Bush unseated Representative William Lacy Clay, who has represented Missouri’s 1st Congressional District since 2001 in a burning rejection of establishment politics.
Earlier this month, Cori Bush sent shockwaves across the state of Missouri when she won the Democratic primary for Missouri’s 1st Congressional District, unseating Representative William Lacy Clay. The win, what she called "the culmination of activist work" of several years, assured her spot in the next Congress. As a progressive leader and grassroots organizer with the Black Lives Matter movement, Bush's political strategy is characterized by getting out on the street and putting in the work to achieve racial justice. Now, she plans to take a "pragmatic approach" in order to advance her progressive goals, The Huffington Post reports.
"This is about me building St. Louis in a way we haven’t seen―especially in quite a while," she said in an interview with the news outlet. "My door’s not going to be closed to working with anyone, but I’m not going to be someone who goes along to get along either." Bush was only 20 years old when she took to the streets of Ferguson in 2014. Since then, she has spent time learning about what her community needs in order to move forward. The activist stated about her passion for instigating change, "I just couldn’t believe what was happening in my community. So I went to the streets just thinking I could be a medic because I’m a nurse, help out, pray with people because I’m clergy. And I just saw something that I would have never expected and ended up staying―just coming back day after day."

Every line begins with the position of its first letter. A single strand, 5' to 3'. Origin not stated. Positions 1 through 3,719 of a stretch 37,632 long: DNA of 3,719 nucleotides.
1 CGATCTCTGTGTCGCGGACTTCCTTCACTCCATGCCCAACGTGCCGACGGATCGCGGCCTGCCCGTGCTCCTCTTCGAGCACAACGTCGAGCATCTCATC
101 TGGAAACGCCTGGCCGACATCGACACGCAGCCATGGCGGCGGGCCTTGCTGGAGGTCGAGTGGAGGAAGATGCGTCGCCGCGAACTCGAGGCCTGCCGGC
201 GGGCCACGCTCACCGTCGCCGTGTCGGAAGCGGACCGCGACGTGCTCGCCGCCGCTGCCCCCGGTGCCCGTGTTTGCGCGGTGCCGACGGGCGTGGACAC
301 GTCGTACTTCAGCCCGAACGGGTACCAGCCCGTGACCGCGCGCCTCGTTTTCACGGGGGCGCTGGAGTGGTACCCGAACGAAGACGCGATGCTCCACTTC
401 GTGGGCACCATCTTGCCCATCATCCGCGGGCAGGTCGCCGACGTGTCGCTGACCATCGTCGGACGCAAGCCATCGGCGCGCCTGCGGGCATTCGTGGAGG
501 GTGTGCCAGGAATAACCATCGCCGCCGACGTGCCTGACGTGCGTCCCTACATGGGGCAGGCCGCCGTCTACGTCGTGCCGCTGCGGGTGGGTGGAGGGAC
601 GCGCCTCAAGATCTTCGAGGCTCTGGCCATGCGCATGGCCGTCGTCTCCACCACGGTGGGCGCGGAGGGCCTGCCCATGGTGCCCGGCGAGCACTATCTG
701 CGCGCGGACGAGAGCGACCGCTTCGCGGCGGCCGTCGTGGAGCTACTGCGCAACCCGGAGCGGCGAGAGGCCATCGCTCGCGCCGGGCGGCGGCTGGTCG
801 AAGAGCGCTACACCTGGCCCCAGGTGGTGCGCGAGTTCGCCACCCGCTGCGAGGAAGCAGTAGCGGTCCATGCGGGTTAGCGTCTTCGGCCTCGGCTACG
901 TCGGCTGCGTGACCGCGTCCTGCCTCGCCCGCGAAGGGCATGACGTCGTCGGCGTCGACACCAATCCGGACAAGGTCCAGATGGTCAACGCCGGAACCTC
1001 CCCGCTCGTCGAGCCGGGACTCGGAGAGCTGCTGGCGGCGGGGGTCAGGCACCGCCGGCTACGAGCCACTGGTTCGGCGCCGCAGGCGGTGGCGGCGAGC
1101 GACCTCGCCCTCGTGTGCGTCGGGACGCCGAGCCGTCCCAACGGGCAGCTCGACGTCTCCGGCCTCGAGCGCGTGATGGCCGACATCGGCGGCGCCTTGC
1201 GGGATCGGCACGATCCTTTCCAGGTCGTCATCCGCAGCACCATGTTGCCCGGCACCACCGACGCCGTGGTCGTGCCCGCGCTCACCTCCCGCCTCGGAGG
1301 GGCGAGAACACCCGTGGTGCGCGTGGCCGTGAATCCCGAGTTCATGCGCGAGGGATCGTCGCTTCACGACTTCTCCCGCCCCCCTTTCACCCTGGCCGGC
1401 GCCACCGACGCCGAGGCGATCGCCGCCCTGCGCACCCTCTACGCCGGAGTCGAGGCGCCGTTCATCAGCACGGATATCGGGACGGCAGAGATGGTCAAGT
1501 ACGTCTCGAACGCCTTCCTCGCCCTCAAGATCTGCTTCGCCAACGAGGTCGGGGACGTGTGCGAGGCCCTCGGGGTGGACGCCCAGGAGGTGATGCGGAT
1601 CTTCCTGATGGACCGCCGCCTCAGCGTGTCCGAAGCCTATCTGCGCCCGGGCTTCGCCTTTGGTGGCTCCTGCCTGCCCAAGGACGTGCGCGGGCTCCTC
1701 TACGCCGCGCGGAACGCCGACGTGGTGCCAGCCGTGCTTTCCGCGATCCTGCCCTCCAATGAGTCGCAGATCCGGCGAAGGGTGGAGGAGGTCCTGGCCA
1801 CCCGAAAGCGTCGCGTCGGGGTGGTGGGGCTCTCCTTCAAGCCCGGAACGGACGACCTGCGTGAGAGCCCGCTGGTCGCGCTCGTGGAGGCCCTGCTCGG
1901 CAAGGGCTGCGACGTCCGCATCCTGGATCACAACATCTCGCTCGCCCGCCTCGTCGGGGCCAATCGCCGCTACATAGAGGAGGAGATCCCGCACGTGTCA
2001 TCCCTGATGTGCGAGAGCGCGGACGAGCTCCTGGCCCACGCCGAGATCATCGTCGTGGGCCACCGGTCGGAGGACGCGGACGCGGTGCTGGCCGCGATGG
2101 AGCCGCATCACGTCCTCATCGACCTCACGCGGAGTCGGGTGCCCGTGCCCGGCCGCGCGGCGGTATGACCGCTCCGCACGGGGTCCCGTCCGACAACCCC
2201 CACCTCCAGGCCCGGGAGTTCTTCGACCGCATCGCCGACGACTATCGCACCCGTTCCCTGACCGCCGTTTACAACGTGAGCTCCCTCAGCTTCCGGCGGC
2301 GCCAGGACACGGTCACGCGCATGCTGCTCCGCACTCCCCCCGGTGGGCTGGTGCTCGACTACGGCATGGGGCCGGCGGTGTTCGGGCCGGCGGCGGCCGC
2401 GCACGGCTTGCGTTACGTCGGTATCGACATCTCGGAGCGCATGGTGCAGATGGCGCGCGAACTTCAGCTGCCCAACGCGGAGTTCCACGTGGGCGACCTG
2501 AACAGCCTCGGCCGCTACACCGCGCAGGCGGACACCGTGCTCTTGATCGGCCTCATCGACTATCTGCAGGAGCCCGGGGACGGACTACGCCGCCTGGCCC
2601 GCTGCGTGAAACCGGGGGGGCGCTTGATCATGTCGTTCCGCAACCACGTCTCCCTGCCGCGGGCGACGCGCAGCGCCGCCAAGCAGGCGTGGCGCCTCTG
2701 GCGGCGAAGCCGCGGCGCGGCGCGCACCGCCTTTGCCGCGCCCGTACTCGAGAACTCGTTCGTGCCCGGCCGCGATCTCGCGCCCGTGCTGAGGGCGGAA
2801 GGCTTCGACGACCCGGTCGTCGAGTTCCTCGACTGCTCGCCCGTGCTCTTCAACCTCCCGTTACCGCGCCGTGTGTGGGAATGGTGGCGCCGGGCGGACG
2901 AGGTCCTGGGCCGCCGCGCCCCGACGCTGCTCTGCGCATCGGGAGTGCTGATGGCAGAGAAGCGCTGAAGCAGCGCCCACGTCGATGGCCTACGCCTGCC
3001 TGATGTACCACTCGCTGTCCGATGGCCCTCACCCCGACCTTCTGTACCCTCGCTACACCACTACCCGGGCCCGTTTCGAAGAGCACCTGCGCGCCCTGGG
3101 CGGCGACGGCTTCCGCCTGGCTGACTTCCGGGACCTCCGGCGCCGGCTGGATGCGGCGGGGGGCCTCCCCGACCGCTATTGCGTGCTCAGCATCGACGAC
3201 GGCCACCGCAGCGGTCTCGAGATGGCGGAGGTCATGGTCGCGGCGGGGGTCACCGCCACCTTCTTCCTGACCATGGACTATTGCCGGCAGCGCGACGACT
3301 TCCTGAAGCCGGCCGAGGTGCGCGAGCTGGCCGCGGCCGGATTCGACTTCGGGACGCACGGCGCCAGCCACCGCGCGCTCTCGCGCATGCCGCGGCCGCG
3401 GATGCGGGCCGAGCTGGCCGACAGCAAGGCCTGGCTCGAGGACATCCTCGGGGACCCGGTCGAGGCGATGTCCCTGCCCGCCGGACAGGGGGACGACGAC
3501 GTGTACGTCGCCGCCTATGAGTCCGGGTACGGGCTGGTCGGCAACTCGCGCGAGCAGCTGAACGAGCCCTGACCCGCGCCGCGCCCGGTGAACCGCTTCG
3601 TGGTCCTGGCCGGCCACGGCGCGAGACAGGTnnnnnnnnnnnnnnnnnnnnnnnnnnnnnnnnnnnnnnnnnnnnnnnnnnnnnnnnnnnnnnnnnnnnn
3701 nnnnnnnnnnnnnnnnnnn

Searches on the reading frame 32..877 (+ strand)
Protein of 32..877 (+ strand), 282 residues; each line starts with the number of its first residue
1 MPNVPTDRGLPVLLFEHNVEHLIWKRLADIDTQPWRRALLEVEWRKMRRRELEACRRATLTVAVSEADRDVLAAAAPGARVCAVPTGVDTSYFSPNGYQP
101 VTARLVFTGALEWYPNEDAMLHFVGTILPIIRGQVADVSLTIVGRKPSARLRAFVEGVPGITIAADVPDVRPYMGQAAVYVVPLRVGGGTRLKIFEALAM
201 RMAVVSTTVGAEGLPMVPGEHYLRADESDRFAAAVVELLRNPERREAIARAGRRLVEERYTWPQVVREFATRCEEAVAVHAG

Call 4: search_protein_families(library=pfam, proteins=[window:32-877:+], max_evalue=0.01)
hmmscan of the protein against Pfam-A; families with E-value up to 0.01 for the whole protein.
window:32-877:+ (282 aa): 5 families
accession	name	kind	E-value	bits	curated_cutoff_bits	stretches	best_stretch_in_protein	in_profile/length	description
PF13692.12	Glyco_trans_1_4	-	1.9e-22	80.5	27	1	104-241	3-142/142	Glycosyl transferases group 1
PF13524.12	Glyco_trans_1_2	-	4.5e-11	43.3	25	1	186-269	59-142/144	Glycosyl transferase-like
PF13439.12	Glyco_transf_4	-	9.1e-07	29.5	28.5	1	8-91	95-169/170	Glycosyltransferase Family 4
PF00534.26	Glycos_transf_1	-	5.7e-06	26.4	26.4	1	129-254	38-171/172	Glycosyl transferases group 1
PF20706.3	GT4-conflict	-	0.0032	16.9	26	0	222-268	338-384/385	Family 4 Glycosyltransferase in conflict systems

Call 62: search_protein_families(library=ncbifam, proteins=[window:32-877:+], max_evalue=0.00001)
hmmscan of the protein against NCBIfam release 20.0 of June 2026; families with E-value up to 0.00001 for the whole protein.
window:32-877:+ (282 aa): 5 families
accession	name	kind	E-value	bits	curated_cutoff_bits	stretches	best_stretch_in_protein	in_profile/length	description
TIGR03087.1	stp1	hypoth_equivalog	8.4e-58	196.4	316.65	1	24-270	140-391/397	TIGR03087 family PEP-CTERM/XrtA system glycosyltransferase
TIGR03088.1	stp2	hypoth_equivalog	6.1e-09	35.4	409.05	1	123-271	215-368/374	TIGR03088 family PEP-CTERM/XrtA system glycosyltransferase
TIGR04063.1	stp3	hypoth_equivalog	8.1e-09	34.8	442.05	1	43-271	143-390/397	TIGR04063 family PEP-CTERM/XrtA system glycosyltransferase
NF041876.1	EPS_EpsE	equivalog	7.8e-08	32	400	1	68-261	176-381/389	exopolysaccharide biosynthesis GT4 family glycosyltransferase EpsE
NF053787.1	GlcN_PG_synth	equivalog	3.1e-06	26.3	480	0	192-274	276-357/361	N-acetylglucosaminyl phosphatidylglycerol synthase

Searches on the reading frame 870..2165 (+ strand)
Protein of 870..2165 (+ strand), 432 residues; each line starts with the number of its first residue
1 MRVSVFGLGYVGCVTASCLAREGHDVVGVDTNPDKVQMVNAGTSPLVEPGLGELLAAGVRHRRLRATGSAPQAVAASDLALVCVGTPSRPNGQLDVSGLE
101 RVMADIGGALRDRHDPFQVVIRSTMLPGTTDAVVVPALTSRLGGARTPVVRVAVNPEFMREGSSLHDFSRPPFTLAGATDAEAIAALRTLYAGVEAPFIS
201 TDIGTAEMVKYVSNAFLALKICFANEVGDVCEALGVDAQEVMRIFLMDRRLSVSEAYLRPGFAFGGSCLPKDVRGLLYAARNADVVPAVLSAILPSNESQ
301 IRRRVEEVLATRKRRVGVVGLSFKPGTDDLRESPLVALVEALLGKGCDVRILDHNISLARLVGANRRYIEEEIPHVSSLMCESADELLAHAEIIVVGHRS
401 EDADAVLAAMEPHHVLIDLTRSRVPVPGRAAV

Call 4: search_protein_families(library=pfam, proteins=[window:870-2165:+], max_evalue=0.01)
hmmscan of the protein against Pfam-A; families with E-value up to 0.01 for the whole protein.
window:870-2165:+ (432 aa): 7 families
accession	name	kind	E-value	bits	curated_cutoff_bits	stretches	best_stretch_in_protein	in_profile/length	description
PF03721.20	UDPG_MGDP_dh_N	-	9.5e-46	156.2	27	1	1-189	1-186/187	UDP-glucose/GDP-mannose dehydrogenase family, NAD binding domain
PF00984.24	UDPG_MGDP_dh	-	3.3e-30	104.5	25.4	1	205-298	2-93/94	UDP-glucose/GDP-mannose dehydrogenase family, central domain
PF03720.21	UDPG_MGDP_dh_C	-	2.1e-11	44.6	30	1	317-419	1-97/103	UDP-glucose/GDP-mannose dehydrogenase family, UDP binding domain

Bush is no stranger to hard work. During the day, she would attend the protests in a professional capacity. Then, she would make the trip down to the community mental health clinic where she worked, helping protesters cope with their grief and trauma. Finally, by night, she would return to the protests as a demonstrator. She has thus been called the "female version of John Lewis." Missouri state Representative Rasheen Aldridge explained, "We have somebody who is like a John Lewis, who has been through the streets and moved now into a position of power. That’s what we’re getting again: a female version of John Lewis. Somebody who understands the need of protests, the need of civil disobedience, and will not ever talk down to a movement or say they need to strategize different."
The young activist now has the opportunity to translate her grassroots demonstrations into public policy. Not only could she support legislation such as the Breathe Act, a piece of legislation proposed by the Movement for Black Lives coalition and introduced by two members of 'The Squad' (Democratic Representatives Rashida Tlaib and Ayanna Pressley), but she could also bring some much-needed attention to the structural issues that pose challenges at the local level. These issues include housing, healthcare, and mass incarceration, to name a few. Bush's election was an outright rejection of the establishment politics in St. Louis, according to Reed, a Ferguson protester and racial justice activist who now serves as executive director of Action St. Louis.
Bush thus represents a shot at a more equitable Missouri, where the call of the state's people is heard. "They now finally have a representative that they know is not just going to be in Congress all the time but if things get bad will be willing to be in the streets," Aldridge affirmed. "To have someone who’s also going to be unapologetic, not buying into the status quo, and is just going to be speaking straight truth to power, it’s gonna be different. It’s gonna be different and good for the state of Missouri but also for the whole country."